One of the features of the Hubble Space Telescope — and other space-observation hardware used by scientists to scan the sky — is that it can collect so much data during observations that new discoveries are sometimes made months or even years after images are first collected, according tomedia BGR. This is the case in a new study of data collected during the Hubble Frontier Stake program, which ends in 2017. The researchers examined a large amount of data and wrote a paper in 2019 detailing their findings.
Now, more than a year later, a team of scientists led by the European Space Agency has discovered something quite special, revealing the origins of the earliest galaxies and stars.
After the Big Bang, stars formed. Scientists believe these early stars are unique because some of the elements found in today’s stars can only form inside the stars. It can be said that this is a “chicken first or egg first” program, but the researchers have identified the “first egg” argument. Simply put, it is thought that the earliest stars were made up of hydrogen, helium and lithium, because only these elements existed in the stars at the time.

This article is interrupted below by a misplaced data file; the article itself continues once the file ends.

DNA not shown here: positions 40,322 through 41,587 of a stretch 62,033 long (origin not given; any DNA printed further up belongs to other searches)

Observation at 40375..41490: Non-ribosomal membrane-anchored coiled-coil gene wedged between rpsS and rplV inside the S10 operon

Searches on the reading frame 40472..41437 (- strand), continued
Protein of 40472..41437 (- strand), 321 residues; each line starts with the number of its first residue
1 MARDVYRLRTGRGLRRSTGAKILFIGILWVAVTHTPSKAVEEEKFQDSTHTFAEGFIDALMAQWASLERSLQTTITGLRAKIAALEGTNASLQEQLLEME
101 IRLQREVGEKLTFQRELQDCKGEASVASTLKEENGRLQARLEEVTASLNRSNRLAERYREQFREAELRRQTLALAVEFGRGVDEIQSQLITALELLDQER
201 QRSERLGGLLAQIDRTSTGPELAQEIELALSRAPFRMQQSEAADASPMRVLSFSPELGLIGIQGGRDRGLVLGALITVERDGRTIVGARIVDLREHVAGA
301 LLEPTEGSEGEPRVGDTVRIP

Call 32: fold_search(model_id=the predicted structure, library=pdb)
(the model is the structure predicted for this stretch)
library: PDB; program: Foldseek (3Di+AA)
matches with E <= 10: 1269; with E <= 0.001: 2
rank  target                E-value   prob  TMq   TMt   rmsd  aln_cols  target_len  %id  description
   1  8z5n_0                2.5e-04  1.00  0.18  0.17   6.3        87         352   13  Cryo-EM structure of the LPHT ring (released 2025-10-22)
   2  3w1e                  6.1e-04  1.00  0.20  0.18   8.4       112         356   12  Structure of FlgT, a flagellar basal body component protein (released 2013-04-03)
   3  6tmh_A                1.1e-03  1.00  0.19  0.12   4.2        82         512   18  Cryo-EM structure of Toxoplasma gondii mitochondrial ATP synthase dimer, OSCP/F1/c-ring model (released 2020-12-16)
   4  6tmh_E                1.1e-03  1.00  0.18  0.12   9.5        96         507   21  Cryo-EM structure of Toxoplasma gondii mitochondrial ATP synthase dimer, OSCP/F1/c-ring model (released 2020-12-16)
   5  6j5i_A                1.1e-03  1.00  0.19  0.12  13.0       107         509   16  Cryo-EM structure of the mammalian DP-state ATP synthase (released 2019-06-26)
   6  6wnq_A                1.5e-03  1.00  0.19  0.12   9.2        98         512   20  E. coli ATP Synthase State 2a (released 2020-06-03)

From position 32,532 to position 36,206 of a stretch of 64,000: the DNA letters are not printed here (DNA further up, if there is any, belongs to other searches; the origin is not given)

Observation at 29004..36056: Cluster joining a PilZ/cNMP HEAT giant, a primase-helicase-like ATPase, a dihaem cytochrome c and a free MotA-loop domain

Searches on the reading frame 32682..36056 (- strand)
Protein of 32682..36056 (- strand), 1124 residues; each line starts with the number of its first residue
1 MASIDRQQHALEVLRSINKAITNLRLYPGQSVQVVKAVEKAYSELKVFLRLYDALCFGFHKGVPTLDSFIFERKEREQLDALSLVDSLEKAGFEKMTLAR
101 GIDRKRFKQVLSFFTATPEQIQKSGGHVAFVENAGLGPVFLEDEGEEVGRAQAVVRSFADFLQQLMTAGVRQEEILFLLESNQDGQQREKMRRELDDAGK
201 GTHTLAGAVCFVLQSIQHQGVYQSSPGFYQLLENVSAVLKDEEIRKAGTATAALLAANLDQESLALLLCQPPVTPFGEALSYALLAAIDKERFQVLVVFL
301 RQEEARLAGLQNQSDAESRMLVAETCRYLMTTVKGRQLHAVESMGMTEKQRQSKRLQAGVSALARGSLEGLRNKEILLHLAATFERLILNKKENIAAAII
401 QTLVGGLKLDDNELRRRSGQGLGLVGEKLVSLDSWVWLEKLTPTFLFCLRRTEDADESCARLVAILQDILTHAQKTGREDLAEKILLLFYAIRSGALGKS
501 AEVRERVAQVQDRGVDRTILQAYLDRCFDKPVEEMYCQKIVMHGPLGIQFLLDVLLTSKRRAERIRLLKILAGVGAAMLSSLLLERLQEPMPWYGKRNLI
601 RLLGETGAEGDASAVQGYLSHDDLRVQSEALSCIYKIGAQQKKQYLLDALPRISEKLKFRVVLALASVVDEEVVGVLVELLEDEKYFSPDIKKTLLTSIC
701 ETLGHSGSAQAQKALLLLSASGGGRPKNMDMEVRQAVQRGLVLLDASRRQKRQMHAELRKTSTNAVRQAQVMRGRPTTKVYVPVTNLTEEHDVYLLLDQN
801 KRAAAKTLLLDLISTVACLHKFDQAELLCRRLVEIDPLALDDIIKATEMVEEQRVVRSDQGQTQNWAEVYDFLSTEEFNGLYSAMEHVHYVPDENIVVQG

Stars made up of these elements are called “third star stars”. Hubble looked for these stars by observing the distance in the universe so far away that the light that reached Earth today was produced between 500 million and 1 billion years after the Big Bang. If the theory of the early universe is correct, Hubble should be able to discover some “third star”. But that is not the case.
Instead, using a new technique, researchers were better able to observe low-mass galaxies that would otherwise have been hidden, and they found early galaxies that were more mature than the early galaxies in the history of the universe. Rachana Bhatawdekar, lead author of the study, said: “These results have profound astrophysical consequences because they suggest that galaxies must have formed much earlier than we thought. This also strongly supports the idea that low-mass/weak galaxies in the early universe were responsible for reionization. “